As the Earth continues to warm, climate disasters are getting more extreme. In 2020, the impact was on vivid display with record-shattering wildfires in the western U.S. and the historic Atlantic hurricane season.
Hurricanes, wildfires and other disasters across the United States caused $95 billion in damage last year, according to new data, almost double the amount in 2019 and the third-highest losses since 2010.
The new figures, reported Thursday morning by Munich Re, a company that provides insurance to other insurance companies, are the latest signal of the growing cost of climate change. They reflect a year marked by a record number of named Atlantic storms, as well as the largest wildfires ever recorded in California.
Those losses occurred during a year that was one of the warmest on record, a trend that makes extreme rainfall, wildfires, droughts and other environmental catastrophes more frequent and intense.
While the role of the climate crisis in Cyclone Idai is still not fully known, experts believe there are links to rising sea-surface temperatures in the Indian Ocean. “We are getting a much higher frequency of high-intensity storms,” says Jennifer Fitchett, associate professor at the University of the Witwatersrand in Johannesburg, South Africa. Idai was followed by Kenneth, another category 4 cyclone that hit the border of Mozambique and Tanzania six weeks later. (Two severe tropical cyclones in one season is very unusual for the Mozambique Channel.)
Too many Americans are experiencing the wrath of climate-related disasters firsthand. These disasters are killing our citizens, bankrupting businesses, endangering our national security, and threatening to leave our children a world of growing scarcity and conflict. President-elect Joe Biden said this past weekend that we need to meet climate chaos with “the urgency it demands, as we would during any national emergency.” He is absolutely right, and he should use every tool available to him, including declaring a national climate emergency and using emergency powers to take unilateral executive action.
The COVID-19 pandemic continues to pose a serious threat to the health and safety of Canadians across the country, but the impacts of a changing climate have not slowed either. Across the country this year, Canadians were impacted by another year of extreme weather events—from destructive summer hailstorms, thick smoky skies, to powerful tornadoes.
According to the World Bank, the number of people in poverty will climb from 68 million to 132 million by 2030 because of climate change. The existence of global poverty is common knowledge, but many of us remain unaware of the leading cause. Climate change is the culprit of the devastating droughts and natural disasters that have created lasting effects on poverty levels worldwide. The consequences of climate change include food shortages, water shortages, loss of shelter, and a loss of livelihood, each of which are defining factors of poverty.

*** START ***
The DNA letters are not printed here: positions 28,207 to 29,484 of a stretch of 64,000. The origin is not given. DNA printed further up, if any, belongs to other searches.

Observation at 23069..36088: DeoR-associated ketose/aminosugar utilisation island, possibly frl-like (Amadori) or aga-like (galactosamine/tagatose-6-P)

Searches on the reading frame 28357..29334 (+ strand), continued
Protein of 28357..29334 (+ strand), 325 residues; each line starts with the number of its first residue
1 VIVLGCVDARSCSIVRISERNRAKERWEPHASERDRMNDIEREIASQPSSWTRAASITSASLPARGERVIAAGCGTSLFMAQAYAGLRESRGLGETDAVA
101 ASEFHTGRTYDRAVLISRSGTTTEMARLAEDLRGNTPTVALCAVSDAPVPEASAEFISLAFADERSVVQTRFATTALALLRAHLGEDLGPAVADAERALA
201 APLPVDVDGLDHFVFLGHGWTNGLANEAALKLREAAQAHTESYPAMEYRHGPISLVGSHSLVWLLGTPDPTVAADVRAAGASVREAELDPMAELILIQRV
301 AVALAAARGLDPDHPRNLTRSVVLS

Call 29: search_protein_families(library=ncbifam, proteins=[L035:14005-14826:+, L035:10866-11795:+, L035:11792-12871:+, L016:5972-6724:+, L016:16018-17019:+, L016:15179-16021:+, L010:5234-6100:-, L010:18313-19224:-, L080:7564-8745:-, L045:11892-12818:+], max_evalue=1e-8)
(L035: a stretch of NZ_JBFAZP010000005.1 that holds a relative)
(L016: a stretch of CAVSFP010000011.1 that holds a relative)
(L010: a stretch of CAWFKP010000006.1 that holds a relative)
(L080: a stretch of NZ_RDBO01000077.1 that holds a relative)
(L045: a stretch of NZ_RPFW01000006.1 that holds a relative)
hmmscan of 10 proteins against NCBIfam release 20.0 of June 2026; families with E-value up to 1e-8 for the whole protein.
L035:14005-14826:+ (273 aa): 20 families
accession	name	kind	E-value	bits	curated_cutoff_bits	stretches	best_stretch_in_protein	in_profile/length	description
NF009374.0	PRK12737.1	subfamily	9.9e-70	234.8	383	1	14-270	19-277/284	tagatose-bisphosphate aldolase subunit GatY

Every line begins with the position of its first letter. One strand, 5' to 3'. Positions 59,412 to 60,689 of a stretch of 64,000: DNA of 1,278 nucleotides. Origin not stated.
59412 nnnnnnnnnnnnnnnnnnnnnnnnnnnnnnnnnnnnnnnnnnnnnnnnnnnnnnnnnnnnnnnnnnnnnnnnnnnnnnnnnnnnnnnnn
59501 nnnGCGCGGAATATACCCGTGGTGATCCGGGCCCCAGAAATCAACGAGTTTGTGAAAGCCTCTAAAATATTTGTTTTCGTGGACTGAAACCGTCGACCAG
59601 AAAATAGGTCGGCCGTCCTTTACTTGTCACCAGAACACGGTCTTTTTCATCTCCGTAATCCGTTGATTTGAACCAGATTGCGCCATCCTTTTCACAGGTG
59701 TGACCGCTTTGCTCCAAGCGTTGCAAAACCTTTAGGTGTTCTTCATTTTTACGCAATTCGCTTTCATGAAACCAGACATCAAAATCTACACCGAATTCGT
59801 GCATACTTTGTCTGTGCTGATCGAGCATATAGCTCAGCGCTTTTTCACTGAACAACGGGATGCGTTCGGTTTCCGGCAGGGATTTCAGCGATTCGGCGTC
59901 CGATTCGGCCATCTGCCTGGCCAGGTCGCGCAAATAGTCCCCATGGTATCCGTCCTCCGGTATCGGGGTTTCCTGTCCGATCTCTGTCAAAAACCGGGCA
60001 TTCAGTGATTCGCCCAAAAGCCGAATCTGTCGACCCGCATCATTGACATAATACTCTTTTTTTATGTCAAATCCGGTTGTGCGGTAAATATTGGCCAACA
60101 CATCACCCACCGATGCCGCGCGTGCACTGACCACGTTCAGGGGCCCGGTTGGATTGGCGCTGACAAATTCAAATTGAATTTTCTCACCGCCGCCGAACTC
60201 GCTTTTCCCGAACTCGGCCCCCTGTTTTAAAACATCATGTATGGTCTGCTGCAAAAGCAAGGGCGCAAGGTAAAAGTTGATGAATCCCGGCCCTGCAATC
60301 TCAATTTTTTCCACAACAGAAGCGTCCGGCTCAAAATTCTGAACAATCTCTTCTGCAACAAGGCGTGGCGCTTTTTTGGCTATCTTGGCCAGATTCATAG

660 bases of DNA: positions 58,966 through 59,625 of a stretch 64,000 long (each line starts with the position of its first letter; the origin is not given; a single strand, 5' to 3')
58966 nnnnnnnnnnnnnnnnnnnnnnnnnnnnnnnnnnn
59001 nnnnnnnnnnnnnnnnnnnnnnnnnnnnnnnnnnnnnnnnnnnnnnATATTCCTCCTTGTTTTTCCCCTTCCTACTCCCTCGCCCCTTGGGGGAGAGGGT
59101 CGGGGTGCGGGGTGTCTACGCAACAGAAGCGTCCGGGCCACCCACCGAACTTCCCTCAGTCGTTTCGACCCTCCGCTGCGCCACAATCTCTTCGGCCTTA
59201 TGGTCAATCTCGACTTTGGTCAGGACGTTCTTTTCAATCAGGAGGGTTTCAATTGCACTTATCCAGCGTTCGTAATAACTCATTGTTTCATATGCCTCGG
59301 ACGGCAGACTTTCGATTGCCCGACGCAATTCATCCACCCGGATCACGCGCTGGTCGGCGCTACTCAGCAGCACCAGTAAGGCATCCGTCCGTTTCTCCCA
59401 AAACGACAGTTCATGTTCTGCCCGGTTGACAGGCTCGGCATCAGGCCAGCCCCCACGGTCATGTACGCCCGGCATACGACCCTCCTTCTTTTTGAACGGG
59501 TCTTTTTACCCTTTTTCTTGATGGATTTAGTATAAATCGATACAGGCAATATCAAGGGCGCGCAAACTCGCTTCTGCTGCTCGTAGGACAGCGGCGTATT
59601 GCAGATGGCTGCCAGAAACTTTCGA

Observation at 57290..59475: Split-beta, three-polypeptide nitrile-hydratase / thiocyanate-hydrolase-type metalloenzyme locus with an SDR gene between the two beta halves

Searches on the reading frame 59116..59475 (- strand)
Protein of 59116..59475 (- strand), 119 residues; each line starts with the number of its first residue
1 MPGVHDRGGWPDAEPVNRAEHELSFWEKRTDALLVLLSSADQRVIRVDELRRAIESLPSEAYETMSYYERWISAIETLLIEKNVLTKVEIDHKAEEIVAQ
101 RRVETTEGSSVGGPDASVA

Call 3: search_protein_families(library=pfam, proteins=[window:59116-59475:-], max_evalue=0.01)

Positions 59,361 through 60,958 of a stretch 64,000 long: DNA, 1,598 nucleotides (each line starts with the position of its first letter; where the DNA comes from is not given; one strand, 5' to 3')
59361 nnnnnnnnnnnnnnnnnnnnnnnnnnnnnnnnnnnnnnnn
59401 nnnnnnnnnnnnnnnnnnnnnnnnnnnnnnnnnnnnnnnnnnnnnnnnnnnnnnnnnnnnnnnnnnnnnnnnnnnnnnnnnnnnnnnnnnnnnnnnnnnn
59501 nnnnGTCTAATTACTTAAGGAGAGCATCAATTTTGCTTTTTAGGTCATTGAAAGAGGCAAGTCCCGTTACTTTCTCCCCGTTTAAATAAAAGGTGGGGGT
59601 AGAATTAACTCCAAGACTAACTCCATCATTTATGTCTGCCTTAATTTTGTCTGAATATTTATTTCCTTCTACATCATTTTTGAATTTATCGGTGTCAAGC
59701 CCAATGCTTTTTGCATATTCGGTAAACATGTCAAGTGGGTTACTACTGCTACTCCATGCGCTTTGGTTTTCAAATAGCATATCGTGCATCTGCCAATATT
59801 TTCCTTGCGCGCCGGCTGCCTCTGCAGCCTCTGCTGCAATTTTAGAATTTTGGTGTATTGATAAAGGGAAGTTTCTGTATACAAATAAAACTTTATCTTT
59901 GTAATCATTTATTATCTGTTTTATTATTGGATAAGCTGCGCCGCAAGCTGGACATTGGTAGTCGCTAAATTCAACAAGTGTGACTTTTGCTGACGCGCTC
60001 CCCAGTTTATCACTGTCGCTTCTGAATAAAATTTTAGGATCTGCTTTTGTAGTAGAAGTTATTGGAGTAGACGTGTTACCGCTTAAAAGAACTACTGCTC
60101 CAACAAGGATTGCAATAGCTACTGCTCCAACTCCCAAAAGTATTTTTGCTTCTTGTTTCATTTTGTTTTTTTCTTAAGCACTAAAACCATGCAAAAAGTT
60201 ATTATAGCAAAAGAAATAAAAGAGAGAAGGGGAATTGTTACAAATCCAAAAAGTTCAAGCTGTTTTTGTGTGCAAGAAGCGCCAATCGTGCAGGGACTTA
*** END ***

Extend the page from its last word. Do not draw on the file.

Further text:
Global sea level has risen an average of 0.13 inches (3.3 millimeters) a year since satellites began precisely measuring sea surface height following the 1992 launch of the Topex/Poseidon mission, a partnership between NASA and Centre National D’Etudes Spatiales in France. In the northeastern Pacific off the U.S. West Coast, however, sea level actually fell at a rate of around 0.04 inches (1 millimeter) per year during the 1990s and 2000s.
Increasing temperatures and sea levels, changing precipitation patterns and more extreme weather are threatening human health and safety, food and water security and socio-economic development in Africa, according to a new report devoted exclusively to the continent.
California is burning, a Category 4 hurricane with winds of 150 mph just blasted into the Louisiana coast, and nearly 180,000 are reported dead from a viral outbreak that is just a harbinger of what one scientist calls “a new pandemic era” driven in part by our changing climate and wanton destruction of ecosystems. While there are positive indicators that people are waking up to the growing threat of climate change, a much greater pace and scale of climate action is needed to stave off its worst effects. Riskthinking.ai provides clients with forward-looking scenarios tools that render a deeper understanding of the true cost of climate risk, in order to drive timely decision-making.